The Lure of Fishing on Bernard

The Mile End has been in the throes of gentrification for the past decade, and nowhere is this more apparent than on Bernard Street where high-end clothing shops and international eateries abound. There are still, however, a few holdouts in the neighbourhood. The flower and plant shop that used to take up an entire block has cashed in and reduced its holdings to just one store. Then there is the very odd, fishing and tackle shop. Because of its outdated appearance and obvious signs of neglect, many passersby would assume that this business had gone the way of the dial phone. Not so, my Mile End sources tell me that the business still sells a lure or two and is the setting for some tall fishing tales. Unsurprisingly, the 82-year-old owner, Georges Riddell, is a raconteur of sorts.

I arrived on this warm spring-like day at about noon, but the shop was still closed. I had a good look at all the objects in the grimy display window while I waited. In the left window, I saw plenty of sinkers and lures in no particular order, several fish heads and skeletons, weights, bobbers, driftwood, some bull rushes spray-painted red, an old yellow fishing net, a life preserver, an anchor with rusty iron chain, a tree stump, a lobster shell, and propped up in the corner was a piece of white birch with fungal rings growing around it. Not exactly the type of things to attract the ladies.

From what I'd seen so far, I gathered that Mr. Riddell was probably single, as his first love was obviously fishing, and housekeeping didn't appear to be his strong suit. I was looking at the stuffed birds, dried flowers and masks in the right window when I noticed the stuffed head of a fox whose eyes had either fallen out or had been forgotten altogether. Why would anyone put something so hideous in a display case? Sentimental value I suppose. In the centre of this display case was a bronze statue of a woman sitting at a small table with "Modern Woman Shop" written on the side. Well, I thought, at least our owner has a sense of humour.

There were many pictures of Georges over the year on the front door showing off his catches. No need to embellish the size of these fish. They were big. I looked between the pictures on the door and noticed a light was on. Then I heard someone behind me. It was a short dark-haired man in his fifties.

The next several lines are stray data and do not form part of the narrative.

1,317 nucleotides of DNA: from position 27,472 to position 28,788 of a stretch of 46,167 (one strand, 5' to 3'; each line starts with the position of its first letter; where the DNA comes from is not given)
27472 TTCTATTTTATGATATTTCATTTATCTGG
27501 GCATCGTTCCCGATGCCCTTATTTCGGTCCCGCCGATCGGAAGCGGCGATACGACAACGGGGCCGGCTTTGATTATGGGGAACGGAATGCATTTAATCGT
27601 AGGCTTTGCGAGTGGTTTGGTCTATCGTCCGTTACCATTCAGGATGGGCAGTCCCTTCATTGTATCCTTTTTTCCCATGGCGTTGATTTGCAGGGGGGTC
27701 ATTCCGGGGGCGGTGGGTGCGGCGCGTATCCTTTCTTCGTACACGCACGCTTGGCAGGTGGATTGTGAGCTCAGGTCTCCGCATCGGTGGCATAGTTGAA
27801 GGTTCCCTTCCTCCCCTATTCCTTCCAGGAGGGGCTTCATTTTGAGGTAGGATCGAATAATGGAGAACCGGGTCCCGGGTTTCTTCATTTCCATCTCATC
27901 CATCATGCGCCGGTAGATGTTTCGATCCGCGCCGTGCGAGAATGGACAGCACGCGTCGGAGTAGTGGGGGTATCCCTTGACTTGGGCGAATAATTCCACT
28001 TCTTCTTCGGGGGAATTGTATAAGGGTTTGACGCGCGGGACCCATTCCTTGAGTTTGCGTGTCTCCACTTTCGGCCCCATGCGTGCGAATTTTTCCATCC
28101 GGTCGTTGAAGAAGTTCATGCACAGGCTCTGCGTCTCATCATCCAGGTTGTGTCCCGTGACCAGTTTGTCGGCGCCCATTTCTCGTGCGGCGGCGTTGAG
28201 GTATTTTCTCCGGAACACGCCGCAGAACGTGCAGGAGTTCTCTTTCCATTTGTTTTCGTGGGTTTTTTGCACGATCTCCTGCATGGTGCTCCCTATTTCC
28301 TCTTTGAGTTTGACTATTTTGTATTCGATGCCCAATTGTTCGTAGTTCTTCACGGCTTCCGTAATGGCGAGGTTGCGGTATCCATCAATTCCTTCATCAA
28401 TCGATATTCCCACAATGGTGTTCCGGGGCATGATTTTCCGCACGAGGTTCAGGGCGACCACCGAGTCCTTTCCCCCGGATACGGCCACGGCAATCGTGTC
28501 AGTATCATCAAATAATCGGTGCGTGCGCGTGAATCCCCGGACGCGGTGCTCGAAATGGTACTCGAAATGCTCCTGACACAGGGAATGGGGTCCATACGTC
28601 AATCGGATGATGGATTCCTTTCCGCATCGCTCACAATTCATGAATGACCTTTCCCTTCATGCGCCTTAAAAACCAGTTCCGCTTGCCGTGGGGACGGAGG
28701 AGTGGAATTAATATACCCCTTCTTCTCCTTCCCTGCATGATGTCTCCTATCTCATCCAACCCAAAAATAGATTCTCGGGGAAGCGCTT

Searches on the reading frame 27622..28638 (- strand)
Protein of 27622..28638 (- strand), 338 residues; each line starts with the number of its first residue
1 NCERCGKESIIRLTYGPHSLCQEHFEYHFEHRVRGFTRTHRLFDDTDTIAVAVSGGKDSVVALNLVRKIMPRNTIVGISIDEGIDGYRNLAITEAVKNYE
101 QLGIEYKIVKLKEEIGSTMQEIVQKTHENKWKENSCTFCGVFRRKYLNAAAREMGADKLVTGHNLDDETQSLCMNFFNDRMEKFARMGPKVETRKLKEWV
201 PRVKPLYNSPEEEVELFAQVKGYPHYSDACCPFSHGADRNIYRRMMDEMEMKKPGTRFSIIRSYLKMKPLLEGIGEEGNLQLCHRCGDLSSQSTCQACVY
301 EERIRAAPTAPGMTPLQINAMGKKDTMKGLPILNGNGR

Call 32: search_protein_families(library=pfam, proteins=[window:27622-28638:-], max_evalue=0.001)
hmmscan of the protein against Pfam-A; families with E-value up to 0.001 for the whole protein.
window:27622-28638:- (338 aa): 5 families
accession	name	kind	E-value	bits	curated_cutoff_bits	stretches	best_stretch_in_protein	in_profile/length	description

"So what are you doing here?" he asked.
"Waiting for the store to open," I said, thinking that he was some relation to the owner.
"He doesn't always open. Sometimes, he doesn't open for days. We worry about him," he said.
"Does he have any family?" I asked.
"No, but I think he had a girlfriend in the 80s," he said, as he stepped forward and looked between the pictures on the door.
"He's up now," he said, as he tapped on the glass.

A tall elderly and dishevelled man came to the door. As I introduced myself, I walked in and started to look around, but I quickly realized that this was only an occasional place of business and served mainly as the owner's home.

"I'm sorry," he said, "I just woke up. I was up late watching the Olympics last night."

I suddenly felt like an intruder. As Georges settled back into his chair and continued to watch the View on a portable 1970s TV, I decided to make my visit as brief as possible so that I wouldn't disturb him.

As I stood on the bare cement floor, I noticed that the shelves, cabinets and telephone were all older than I was. For a few seconds, it was hard to believe that I was in a shop on Bernard Street in the middle of the city. I felt as though I was in a fishing cabin or hunting shack in the woods.

"Do you still fish?" I asked.
"Oh no," he said, "My balance isn't quite what it used to be."
"That's quite a cabinet you have there behind you," I said.
"Bought that in Côte des Neiges for fifty bucks. Must have been 40 years ago. I'm here for 50 years. Opened in 1960," he said in typical Montreal English.
"You have quite a collection of curios here," I said.
"Oh, this isn't even half of it. I got rid of most of it a little while ago," he said.

There were so many interesting items of days gone by that I had trouble focusing on just one thing. I asked if I could take some pictures.

"If you like, but just don't take any pictures of me," he said "I don't look so good today."

This wasn't the case. He did look like he'd just woken up, but he still had good posture and didn't look anywhere near his 82 years. I knew that it was pointless to tell him that. He would think that I was just fishin' for a picture.

The store had a strangely familiar feel to it, but I couldn't figure out where it came from. Was it all the familiar objects from my family camping trips or the everyday objects in our basement that just seemed to vanish over time? Or was it the soft-spoken polite owner? As I came across a Montreal 1976 Olympic sticker, I smiled. This was a lot more than a store. It was an overview of someone's life.


Although I couldn't take a picture of Georges, I did manage to get a photograph of him in the picture below (Double click on the picture to enlarge it. Georges is at the centre). To be honest, I didn't even notice the camera and tripod in front of his chair when I was taking the picture. My eyes were trained on the African mask.


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